Doomseeker: Designer Diary with David Freeman
Bringing Doomseeker to Life
The first Warhammer book I got was a copy of the Rogue Trader rulebook that I talked my dad into buying for me when we were out Christmas shopping when I was in middle school (I must have been 11 or 12 at the time so 1989-1990). I had started to notice some of the Games Workshop imagery in book stores and game stores that I frequented and my interest had been caught! I was very very into role-playing games at the time and I thought Warhammer 40,000 was a sci-fi dystopian role-playing setting. Little did I know!
Once I read the book and started looking at the pictures, the vistas of miniature wargaming opened up before me and I was wholeheartedly in. I’ve never been an exemplary painter but I approach it with heart and I have whiled away many a day becoming intimately acquainted with the Warhammer 40K and Warhammer Fantasy worlds. Their epic and mythical story telling has inspired generations of gamers and fans like myself. Like John, I too spent time working at Games Workshop and it was a fantastical and formative experience for me.
Doomseeker started as an idea for a game that would reward you for dying or “losing” at some point during game play. This thought occurred to me and I wrote it down to make sure I remembered it. It percolated for a bit and about two weeks later it hit me. Dwarf Slayers! For the central premise of a game to revolve around wanting to “die” at the right point in the game, Dwarf Slayers were the perfect subject matter and setting. I spent a weekend thinking and writing notes and got an overview of what I thought the game should look like together.
The concept of “going out” or getting rid of your hand of cards to win the game exists in many classic games such as Crazy Eights or Rummy. However, I wanted to take another angle on this classic concept by taking it a step further and actively rewarding players for doing something (if done correctly) that is normally penalized in tabletop gaming. Dying or losing all of your health is normally penalized in tabletop games or eliminates the player from contention. In Doomseeker dying doesn’t eliminate you from the game, or from contention for winning, and if done correctly will score you significant points. From these concepts the rest of the game flowed. What do Slayer’s do? They seek out their doom battling the biggest and most threatening foes they can find. Slayers don’t just give up either, they keep training and acquiring new equipment along the way so that only the most dangerous and worthy of foes will have a chance of bringing them their doom.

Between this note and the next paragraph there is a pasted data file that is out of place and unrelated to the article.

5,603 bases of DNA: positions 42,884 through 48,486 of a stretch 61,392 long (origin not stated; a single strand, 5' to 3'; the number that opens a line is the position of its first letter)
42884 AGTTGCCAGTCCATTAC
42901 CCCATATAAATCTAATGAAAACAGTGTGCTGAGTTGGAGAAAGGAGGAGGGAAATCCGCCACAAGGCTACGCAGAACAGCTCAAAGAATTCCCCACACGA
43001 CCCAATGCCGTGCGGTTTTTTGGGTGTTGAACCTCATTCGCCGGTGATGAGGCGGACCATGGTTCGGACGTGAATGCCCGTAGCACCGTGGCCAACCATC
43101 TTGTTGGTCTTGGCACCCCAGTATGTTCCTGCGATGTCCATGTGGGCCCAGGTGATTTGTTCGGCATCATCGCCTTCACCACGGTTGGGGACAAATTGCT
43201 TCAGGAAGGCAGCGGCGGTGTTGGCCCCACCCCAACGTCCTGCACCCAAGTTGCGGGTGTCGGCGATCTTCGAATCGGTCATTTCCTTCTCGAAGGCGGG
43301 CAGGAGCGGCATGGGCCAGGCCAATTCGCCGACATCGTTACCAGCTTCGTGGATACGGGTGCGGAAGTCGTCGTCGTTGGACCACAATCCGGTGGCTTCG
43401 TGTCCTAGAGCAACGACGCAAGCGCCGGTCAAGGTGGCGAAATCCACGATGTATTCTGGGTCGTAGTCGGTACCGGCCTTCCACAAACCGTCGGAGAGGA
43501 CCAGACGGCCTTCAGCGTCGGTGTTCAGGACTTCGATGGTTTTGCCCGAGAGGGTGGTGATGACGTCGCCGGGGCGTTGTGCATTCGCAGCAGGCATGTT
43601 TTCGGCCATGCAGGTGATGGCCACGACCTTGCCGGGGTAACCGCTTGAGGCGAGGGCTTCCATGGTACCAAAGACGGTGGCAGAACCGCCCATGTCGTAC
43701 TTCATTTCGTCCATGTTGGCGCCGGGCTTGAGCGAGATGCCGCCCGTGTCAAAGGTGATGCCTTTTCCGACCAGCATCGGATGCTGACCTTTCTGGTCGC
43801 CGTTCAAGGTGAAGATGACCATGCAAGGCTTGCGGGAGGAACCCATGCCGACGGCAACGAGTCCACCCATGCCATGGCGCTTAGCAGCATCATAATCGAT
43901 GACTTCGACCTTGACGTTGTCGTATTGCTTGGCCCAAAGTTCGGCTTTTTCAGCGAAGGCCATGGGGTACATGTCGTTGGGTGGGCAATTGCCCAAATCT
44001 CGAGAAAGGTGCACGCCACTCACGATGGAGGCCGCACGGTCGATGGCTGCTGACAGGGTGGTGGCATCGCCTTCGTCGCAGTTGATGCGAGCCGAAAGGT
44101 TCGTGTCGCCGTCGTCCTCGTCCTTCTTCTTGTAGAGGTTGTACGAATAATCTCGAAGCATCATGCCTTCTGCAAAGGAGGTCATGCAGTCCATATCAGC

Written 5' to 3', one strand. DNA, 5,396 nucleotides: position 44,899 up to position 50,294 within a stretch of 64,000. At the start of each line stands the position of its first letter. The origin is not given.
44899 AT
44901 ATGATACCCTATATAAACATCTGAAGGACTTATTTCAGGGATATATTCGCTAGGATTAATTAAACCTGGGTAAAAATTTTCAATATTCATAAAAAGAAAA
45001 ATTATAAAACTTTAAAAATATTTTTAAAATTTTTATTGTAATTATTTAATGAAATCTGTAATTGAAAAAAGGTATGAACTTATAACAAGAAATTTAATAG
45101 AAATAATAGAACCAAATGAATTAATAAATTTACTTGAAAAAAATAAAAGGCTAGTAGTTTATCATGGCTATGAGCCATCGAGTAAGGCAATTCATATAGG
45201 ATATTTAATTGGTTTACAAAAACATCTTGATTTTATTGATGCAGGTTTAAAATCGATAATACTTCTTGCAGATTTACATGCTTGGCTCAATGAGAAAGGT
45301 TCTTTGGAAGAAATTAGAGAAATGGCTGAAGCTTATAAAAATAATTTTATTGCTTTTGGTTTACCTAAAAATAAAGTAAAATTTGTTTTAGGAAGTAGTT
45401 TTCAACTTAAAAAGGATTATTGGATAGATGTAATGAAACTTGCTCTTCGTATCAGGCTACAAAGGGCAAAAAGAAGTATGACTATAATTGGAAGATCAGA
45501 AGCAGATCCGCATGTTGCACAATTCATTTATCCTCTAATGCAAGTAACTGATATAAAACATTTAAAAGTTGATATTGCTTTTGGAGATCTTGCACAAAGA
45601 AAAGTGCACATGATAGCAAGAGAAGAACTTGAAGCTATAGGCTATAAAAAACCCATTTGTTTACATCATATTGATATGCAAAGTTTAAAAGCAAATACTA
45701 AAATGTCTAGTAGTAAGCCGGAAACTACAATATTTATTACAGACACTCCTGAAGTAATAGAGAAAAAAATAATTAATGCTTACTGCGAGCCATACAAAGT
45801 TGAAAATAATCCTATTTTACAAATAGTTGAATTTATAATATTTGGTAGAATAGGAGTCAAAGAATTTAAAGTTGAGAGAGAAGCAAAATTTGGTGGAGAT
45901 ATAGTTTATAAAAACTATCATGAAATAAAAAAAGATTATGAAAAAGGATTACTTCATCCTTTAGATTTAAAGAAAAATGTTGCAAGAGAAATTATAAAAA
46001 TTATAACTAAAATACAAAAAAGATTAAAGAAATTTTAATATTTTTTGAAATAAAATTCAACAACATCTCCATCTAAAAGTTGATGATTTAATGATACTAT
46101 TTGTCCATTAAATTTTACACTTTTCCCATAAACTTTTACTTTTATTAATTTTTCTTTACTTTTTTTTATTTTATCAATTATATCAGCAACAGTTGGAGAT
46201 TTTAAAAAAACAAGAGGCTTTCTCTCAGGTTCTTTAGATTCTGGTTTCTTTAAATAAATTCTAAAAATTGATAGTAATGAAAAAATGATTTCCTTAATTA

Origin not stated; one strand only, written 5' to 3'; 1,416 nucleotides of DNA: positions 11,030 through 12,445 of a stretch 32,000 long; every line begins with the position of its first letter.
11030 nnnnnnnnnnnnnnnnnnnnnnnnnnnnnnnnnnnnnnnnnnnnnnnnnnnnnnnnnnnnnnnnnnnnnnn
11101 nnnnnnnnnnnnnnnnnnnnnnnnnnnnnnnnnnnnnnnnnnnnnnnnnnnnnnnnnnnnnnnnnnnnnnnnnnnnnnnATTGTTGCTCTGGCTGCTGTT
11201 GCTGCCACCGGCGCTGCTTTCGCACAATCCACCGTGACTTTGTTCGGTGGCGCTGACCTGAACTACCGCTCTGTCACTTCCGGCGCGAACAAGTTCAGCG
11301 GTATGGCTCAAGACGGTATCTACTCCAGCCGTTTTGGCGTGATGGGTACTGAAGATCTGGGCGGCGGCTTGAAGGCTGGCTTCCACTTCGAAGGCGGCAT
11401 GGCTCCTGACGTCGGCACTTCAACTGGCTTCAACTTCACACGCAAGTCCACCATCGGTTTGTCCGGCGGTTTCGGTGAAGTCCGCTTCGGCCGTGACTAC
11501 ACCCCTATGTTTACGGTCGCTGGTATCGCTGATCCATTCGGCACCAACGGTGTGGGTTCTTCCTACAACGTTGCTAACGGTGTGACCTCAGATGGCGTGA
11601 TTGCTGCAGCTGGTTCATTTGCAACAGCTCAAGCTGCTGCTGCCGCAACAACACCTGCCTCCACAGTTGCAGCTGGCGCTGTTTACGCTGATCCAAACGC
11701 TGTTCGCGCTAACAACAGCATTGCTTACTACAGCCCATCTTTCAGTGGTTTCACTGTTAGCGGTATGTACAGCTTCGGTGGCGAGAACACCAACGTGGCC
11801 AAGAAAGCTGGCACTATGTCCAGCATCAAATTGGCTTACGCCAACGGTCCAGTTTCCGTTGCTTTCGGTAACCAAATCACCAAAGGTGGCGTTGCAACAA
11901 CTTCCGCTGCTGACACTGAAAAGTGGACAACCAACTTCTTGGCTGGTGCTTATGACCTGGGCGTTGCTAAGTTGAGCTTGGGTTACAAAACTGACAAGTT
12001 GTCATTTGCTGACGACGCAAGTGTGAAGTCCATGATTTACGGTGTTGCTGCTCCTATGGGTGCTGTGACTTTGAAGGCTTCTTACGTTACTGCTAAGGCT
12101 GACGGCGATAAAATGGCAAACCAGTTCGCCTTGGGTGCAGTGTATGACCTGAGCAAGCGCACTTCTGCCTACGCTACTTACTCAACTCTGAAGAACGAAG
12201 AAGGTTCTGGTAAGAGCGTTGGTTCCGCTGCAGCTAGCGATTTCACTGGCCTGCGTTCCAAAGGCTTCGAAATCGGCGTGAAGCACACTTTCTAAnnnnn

After I had my outline together I described it to John and Deke and we talked about it a bit. They thought it was a cool idea and encouraged me to keep it in mind. A few months down the road John had a chance to pitch Games Workshop on game ideas and he included the Doomseeker idea in the few ideas he talked to them about. They were excited about the idea and gave the go ahead to start work!
With my overview and concepts in place, and the go ahead given, I built a prototype and we began the process of testing and developing the game. The whole team at Ninja Division contributed at this point playing through many games with me and others as we added, subtracted, and tweaked the game looking to make it as fun and dynamic as possible while also fitting in about an hour long play time. The Fate Deck was added through this process to give players more ways to surprise each other and interact. Some of my favorite cards design wise are Slayer Brotherhood, Assisted by Manlings, Night Goblin Fanatics, and Grudge Rune Greataxe.
Whenever you are making a licensed game it will always resonate the most with people who are fans of the subject matter you are working with. This is mostly true for Doomseeker, but I have also played games with groups of people who knew nothing about the world of Warhammer Fantasy. After I gave a brief synopsis of what Slayers were and why they were seeking their dooms these groups of people got stuck right in to the game and had a great time. I would encourage you to try the game with friends who may not be Games Workshop fans.
I’d like to thank the whole team at Ninja Division for pitching in and playing many games of Doomseeker with me. Everyone contributed and worked to make the game the best it can be. Travel once more to the Old World and redeem yourself by finding your epic doom in Doomseeker!
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